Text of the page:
Estadio Azteca is the gold standard of the CONCACAF region.
Azteca seats 105,000 fans who aren't known for being quiet. And this massive structure is not built in a classic bowl shape like the Rose Bowl in Pasadena, another 100,000-seat stadium in the CONCACAF region. Instead, it was built with two tiers of stands, so all of your favorite Mexican supporters are right on top of you. And it resides in Mexico City, which is 7,349 feet above sea level and had an average high temperature of 77 degrees during the 2011 calendar year.
All these factors help give Mexico a nearly insurmountable home field advantage, and they wisely schedule their most important World Cup Qualifiers at this venue.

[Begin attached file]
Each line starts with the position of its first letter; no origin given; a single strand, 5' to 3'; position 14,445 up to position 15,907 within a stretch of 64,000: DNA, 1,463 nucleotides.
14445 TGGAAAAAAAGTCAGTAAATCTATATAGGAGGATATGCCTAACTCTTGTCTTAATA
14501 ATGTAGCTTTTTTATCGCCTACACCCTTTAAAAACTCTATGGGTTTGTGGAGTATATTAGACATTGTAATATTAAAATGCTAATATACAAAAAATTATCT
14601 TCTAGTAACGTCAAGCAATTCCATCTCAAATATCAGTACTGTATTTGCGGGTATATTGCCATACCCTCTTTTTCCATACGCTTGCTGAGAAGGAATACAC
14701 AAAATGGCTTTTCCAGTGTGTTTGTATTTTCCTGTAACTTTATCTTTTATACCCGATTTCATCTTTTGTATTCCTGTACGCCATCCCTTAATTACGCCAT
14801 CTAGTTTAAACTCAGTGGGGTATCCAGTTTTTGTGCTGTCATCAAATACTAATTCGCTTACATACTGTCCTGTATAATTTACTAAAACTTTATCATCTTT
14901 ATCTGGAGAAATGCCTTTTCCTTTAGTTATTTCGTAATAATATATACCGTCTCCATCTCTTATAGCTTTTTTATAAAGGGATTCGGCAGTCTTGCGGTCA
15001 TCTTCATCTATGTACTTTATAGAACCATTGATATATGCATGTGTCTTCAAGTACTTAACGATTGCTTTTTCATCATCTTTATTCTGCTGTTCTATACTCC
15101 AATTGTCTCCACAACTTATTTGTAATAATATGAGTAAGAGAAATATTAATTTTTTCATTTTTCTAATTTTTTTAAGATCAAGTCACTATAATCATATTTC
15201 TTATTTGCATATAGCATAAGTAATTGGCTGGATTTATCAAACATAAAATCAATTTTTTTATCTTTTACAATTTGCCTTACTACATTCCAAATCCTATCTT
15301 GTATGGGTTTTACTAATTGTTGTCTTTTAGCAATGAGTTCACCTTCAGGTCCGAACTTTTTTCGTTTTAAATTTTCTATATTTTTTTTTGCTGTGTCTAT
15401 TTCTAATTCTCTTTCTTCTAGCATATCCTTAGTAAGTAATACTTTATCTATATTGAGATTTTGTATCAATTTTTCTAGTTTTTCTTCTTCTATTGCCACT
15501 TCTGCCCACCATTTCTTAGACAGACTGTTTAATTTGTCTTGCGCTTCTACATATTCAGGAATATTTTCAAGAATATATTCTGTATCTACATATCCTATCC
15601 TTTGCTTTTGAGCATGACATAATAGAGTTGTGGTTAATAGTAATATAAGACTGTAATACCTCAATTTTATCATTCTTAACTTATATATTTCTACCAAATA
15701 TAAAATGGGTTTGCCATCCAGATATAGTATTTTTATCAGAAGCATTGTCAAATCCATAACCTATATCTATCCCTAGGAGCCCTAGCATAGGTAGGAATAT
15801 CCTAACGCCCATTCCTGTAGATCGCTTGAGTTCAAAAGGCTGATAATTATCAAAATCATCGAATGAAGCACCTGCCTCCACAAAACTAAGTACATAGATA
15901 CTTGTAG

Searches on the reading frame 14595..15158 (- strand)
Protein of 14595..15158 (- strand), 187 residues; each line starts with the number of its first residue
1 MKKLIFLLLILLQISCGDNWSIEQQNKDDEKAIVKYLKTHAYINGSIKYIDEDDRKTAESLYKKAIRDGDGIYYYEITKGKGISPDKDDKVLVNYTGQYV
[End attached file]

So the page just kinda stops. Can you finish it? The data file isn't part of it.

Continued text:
But Azteca has lost some of its currency in recent weeks. For an August 15 friendly against bitter rival United States, Mexico inexplicably scheduled the match for Azteca, instead of at another venue somewhere else around the country. Azteca was loud, but was not filled to capacity due to the decreased significance of the match. Consequently, the Americans played in a less intimidating environment and were able to play much better. In fact, the 1-0 win was the first victory by the Americans in Mexico in the 75-year history of the cross-border series.
So what was originally a meaningless game turned into a valuable experience for Mexico's fiercest rival. Team USA now knows they can win in Azteca, and will be more comfortable in the stadium, even with a full house.
The rest of CONCACAF is surely taking notice.